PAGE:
Grad student Tebbe finds inspiration at U.N. climate conference

La Follette School graduate student Nova Tebbe calls herself a climate newcomer. Yet, in early November, she joined 300 people who walked out of the United Nations Climate Change Conference of the Parties (or COP26) to protest the lack of significant commitment to combat climate change.

That last Friday in Scotland, Tebbe was inspired by a People’s Plenary session. “Solidarity, camaraderie, community: I was able to be in the room, and I felt so driven and passionate by everyone else’s energy,” she says. She joined those who walked out of the COP venue to meet with the outside protestors led by Fridays for Future, the youth climate movement spearheaded by Greta Thunberg.

COP26 brought together 200 nations together to forge an agreement that would accelerate action toward mitigating climate change, adapting to it, investing in infrastructure and technology, and working together to find solutions to benefit health for all.

After the conference, COP President Alok Sharma called the Glasgow Climate Pact a fragile win. U.N. Secretary-General Antonio Guterres urged nations to go into emergency mode to reduce the use of fossil fuel, reduce greenhouse gas emissions and help low-income countries offset the cost of a changing climate.

Tebbe was an observer at the conference through the University Corporation for Atmospheric Research. She is pursuing a dual master’s degree in public affairs (MPA) and public health (MPH) and researches climate change policies rooted in climate and equity with Jonathan Patz, director of the Global Health Institute (GHI) and La Follette School affiliate.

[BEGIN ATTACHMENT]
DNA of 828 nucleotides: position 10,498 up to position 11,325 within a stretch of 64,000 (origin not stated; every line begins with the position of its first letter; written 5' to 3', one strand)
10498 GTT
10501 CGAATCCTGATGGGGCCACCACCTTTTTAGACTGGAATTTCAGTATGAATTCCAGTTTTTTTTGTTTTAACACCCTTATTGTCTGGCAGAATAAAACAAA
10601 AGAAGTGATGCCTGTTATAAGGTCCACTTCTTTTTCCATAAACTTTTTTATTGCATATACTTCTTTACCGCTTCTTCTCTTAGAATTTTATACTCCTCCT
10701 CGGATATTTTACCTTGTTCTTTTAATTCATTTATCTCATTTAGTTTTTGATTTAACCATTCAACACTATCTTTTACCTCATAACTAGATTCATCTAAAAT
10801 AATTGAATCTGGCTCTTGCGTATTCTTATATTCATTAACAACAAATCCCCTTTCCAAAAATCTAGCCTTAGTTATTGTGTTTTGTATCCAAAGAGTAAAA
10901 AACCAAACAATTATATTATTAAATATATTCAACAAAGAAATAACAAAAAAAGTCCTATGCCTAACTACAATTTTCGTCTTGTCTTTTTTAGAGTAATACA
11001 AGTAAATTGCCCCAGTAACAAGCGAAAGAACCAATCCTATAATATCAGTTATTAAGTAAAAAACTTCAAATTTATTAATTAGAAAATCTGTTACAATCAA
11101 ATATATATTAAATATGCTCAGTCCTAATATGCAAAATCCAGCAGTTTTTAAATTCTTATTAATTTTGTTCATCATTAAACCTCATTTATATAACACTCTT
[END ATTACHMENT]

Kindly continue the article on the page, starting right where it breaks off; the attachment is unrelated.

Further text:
Tebbe also is completing an Energy Analysis and Policy (EAP) Certificate through the Nelson Institute for Environmental Studies.

In terms of health, Tebbe sees including the “right to health” in the preamble as a win. She also applauded the COP26 health program to decarbonize the health sector and, for the first time a health pavilion at a COP. She appreciated the opportunity to talk to country delegates about how climate change impacts health.

“We still have a long way to go to talk about why climate affects health,” she says. “This space gave us a space to pitch it, and that’s huge. There’s not another opportunity for me to talk to people from different countries about health.”

Yet, Tebbe believes the Glasgow Pact did not go far enough and could lead to 2 or 3 degrees warming.

“It’s tough to expect these international agreements, which require consensus, to be these bold, ambitious things,” Tebbe says. “The global north can afford to take their time to 2050 (to reduce emissions). The global south and island nations cannot afford that.

“The climate crisis is already here. People are dying because of it. There are no options.”

–Adapted with permission from this Global Health Institute story